FR EMMANUEL INEDU OCHIGBO

Today, the Church marks the Feast of the Baptism of Jesus Christ. The celebration of the feast of the baptism of Jesus Christ also marks the end of the Christmas season, and it ushers in the beginning of the Ordinary Time of the liturgical year. Jesus Christ identified with human beings at the beginning of the Christmas season when he was born in the flesh on Christmas Day. Now, at the end of the Christmas season, he is identifying with human beings by being born in the Spirit through Baptism.

The account of the baptism of Jesus Christ is recorded in the gospel according to Matthew, the gospel according to Mark, and the gospel according to Luke. For this year, we read the account presented by Luke. One thing that is unique to Luke’s account of the baptism of Jesus is that Luke draws our attention to the fact that Jesus Christ was baptized with all the people. It shows that from the beginning of his public ministry, Jesus identified with sinners, not to encourage them to remain in their sins but to bring them out of sin. He went into the water with sinners and he brought them out of the water to the safety of the dry land. In his first encounter with sinners, Jesus did not judge them, he did not condemn them, and he did not despise them; instead, he identified with them in order to save them. Today, as Christians, when we encounter those we see as sinners, how do we relate with them? Do we judge them? Do we condemn them? Do we despise them? Or like Jesus Christ, do we identify with them not to encourage them to remain in sin but to lovingly share our light with them?

The baptism of Jesus Christ also came as the recreation of humanity and as the recreation of the earth. In the book of Genesis 1:2, the Spirit of God hovered over the surface of the waters in the beginning of creation. Similarly, at the baptism of Jesus, at the recreation of humanity and the earth, the Spirit of God hovered over the river Jordan in the form of a dove. In the beginning, in the book of Genesis, God created the first man Adam, but he disobeyed God, he sinned. At the time of the recreation, at the baptism of Jesus, the new Adam, Jesus Christ, repaired the guilt of the first Adam.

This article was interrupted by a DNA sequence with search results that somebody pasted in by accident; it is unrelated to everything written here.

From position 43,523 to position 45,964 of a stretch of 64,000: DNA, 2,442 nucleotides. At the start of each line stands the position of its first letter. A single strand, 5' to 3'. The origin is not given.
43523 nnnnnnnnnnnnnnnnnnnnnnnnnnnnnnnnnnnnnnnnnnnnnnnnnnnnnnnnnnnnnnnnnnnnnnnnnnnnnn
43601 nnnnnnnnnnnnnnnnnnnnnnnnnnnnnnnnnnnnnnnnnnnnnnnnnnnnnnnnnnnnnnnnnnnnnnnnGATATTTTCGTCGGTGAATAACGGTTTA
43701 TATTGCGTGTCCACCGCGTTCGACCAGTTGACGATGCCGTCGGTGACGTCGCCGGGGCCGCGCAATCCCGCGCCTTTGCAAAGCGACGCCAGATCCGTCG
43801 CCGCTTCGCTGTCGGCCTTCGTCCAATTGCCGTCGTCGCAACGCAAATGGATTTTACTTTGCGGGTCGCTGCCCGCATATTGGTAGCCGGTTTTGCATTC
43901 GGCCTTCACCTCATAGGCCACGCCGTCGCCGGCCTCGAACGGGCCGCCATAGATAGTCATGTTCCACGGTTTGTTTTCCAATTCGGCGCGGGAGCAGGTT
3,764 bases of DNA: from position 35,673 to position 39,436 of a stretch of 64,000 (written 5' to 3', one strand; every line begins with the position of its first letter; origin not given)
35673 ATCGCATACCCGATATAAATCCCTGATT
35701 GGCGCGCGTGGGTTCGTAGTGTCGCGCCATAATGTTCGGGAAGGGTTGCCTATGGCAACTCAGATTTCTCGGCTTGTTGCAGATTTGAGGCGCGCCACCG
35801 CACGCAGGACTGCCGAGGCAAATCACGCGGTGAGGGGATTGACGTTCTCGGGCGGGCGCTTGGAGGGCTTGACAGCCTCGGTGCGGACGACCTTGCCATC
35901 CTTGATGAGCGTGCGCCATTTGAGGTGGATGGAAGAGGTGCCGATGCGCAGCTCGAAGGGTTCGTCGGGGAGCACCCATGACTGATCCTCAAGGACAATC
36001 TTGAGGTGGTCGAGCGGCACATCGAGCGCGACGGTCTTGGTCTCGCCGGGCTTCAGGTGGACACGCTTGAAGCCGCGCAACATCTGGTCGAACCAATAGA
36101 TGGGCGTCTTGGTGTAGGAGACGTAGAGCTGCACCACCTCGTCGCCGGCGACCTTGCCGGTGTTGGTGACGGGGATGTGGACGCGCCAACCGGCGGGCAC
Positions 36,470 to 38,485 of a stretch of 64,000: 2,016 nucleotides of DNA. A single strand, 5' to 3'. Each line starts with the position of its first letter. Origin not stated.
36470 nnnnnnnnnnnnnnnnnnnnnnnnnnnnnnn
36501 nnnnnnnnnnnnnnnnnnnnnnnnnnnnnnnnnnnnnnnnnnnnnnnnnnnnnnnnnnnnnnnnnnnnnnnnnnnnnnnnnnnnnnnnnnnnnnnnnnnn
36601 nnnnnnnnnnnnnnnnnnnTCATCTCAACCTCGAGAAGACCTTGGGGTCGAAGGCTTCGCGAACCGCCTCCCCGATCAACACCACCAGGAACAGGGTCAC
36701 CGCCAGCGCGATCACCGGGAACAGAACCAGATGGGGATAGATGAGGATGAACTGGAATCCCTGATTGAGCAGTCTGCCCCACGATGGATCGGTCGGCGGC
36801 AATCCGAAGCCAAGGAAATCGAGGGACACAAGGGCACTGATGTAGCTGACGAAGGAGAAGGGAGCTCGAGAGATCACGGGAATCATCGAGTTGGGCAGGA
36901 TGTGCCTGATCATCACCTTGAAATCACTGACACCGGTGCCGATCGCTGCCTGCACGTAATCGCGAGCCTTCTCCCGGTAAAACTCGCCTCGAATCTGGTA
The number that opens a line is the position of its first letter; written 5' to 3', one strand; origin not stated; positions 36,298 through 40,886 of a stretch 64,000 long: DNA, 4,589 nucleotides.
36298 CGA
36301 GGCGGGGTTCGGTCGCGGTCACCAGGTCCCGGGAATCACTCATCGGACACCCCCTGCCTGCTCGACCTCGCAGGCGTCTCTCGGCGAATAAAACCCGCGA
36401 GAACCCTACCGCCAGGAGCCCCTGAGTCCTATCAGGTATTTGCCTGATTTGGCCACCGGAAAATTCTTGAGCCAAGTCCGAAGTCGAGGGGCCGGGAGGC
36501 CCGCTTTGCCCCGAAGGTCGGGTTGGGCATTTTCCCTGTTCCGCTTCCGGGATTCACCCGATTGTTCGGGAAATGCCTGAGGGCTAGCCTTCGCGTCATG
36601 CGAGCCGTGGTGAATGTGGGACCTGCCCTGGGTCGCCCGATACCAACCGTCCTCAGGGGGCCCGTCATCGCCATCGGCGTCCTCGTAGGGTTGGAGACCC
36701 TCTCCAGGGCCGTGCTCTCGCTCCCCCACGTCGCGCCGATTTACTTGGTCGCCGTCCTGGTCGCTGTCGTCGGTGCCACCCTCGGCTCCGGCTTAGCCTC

The celebration of the baptism of Jesus also reminds us of our own baptism. At the baptism of Jesus, the Holy Spirit descended on Jesus, and the voice of God the Father spoke from heaven. Similarly, at our baptism, the Blessed Trinity finds a home in us as we are baptized in the name of the Father, and of the Son, and of the Holy Spirit. At the baptism of Jesus, the voice from heaven revealed Jesus as the beloved Son of God; in the same way, at our baptism, we become the beloved children of God. Jesus has always been the Son of God, he did not have to become the Son of God, the baptism was the event where who he has always been was revealed to us. In our case, we become the adopted children of God at our baptism. Jesus is the Son of God by nature, but we become the children of God by adoption at our baptism.

My dearly beloved Christ, today, as we come to the end of the Christmas season and as we celebrate our spiritual rebirth in Jesus Christ, let us pray that God may help us during this year to become more like Jesus in our thoughts, in our desires, in our words, and in our actions, through the same Christ our Lord. Amen.

Rev. Fr. Emmanuel Ochigbo

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